[​IMG]
    [​IMG]
     
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  9. Steve D

    Steve D Well-Known Member

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    That makes sense thought, right? That is, mine is VOS which uses archaic finishing materials while yours would use the more modern one.

    Personally I think the binding bleed comes down to Gibson cutting corners on time. When you do a nitro finish your supposed to let it cure for quite a while before you pull it out and finish it off. My guess is that in the 60s they did that, now they try to shave some time off and it results in the finish not being as cured and ultimately bleeding into the surrounding material. That's my theory anyway.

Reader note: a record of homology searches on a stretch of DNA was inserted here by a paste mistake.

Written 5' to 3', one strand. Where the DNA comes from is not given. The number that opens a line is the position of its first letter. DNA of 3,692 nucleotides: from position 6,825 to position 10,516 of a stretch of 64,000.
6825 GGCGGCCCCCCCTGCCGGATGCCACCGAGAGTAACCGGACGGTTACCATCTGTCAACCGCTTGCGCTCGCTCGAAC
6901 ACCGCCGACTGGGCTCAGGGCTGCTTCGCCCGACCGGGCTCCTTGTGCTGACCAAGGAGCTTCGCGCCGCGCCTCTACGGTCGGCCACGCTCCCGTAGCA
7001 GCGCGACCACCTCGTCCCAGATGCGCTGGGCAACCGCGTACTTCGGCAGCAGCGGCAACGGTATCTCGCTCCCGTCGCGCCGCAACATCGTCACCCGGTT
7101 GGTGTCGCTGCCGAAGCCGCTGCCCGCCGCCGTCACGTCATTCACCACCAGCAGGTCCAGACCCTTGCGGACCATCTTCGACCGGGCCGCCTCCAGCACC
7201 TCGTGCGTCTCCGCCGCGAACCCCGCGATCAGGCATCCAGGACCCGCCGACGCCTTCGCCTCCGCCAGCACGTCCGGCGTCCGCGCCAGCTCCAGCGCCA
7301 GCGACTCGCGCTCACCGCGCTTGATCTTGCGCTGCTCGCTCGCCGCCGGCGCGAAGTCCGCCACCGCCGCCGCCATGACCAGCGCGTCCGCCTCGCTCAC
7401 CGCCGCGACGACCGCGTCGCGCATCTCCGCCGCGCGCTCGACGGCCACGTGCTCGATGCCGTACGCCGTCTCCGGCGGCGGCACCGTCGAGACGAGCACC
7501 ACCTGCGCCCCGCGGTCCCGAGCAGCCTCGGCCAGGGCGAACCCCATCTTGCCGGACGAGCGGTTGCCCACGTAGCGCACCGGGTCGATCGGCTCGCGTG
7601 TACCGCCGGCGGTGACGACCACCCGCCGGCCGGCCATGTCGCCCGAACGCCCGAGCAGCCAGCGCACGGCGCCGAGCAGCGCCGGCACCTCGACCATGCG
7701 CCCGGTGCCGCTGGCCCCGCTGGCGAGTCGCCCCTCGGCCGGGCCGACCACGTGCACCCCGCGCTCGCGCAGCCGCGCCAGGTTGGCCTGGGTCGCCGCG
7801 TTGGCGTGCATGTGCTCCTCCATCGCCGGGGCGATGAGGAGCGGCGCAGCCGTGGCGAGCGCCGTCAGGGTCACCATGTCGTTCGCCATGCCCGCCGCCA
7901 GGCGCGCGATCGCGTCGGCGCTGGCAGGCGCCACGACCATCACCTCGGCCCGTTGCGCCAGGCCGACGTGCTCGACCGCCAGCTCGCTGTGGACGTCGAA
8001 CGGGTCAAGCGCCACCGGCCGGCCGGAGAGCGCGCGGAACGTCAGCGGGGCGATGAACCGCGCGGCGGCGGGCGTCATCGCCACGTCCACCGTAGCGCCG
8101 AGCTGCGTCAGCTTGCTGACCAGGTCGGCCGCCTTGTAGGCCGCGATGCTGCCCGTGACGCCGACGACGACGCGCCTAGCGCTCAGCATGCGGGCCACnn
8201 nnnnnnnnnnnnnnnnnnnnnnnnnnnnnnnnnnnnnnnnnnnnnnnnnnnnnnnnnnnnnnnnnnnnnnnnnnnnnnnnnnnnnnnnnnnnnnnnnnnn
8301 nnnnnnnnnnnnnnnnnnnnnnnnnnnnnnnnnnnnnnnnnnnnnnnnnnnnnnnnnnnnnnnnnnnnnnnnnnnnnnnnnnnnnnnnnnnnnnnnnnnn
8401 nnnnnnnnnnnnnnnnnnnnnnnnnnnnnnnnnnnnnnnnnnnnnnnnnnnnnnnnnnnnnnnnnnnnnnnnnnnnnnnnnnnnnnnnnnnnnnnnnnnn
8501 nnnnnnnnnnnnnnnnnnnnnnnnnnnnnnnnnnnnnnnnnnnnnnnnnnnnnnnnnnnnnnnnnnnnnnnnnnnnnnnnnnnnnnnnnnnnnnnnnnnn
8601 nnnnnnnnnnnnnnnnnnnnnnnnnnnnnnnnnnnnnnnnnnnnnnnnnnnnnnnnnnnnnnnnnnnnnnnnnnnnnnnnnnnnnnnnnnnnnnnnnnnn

10. DrBGood

    DrBGood Well-Known Member

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    Maybe my understanding of the word bleeding is different, because all the blleeding I see here looks more like bad taping or bad cleaning. Bleeding to me is a color that spreads because it either was too liquid (a technique bad watercolorist use) or the material it bled on was porous.

    Look at this one. Bottom red line seem more like tape was put too high and the bottom of the binding has been sprayed with red stain. Between nut and binding, it pretty much looks like leftover from a bad cleaning job, a bit like food between your teeth.

    [​IMG]
    As for cerebral gasket's Korina, I seem to remember that there was a yellow stain applied on the wood. So it would be an over spray because binding wasn't taped, but not bleeding after the fact. Am I seeing this wrong ?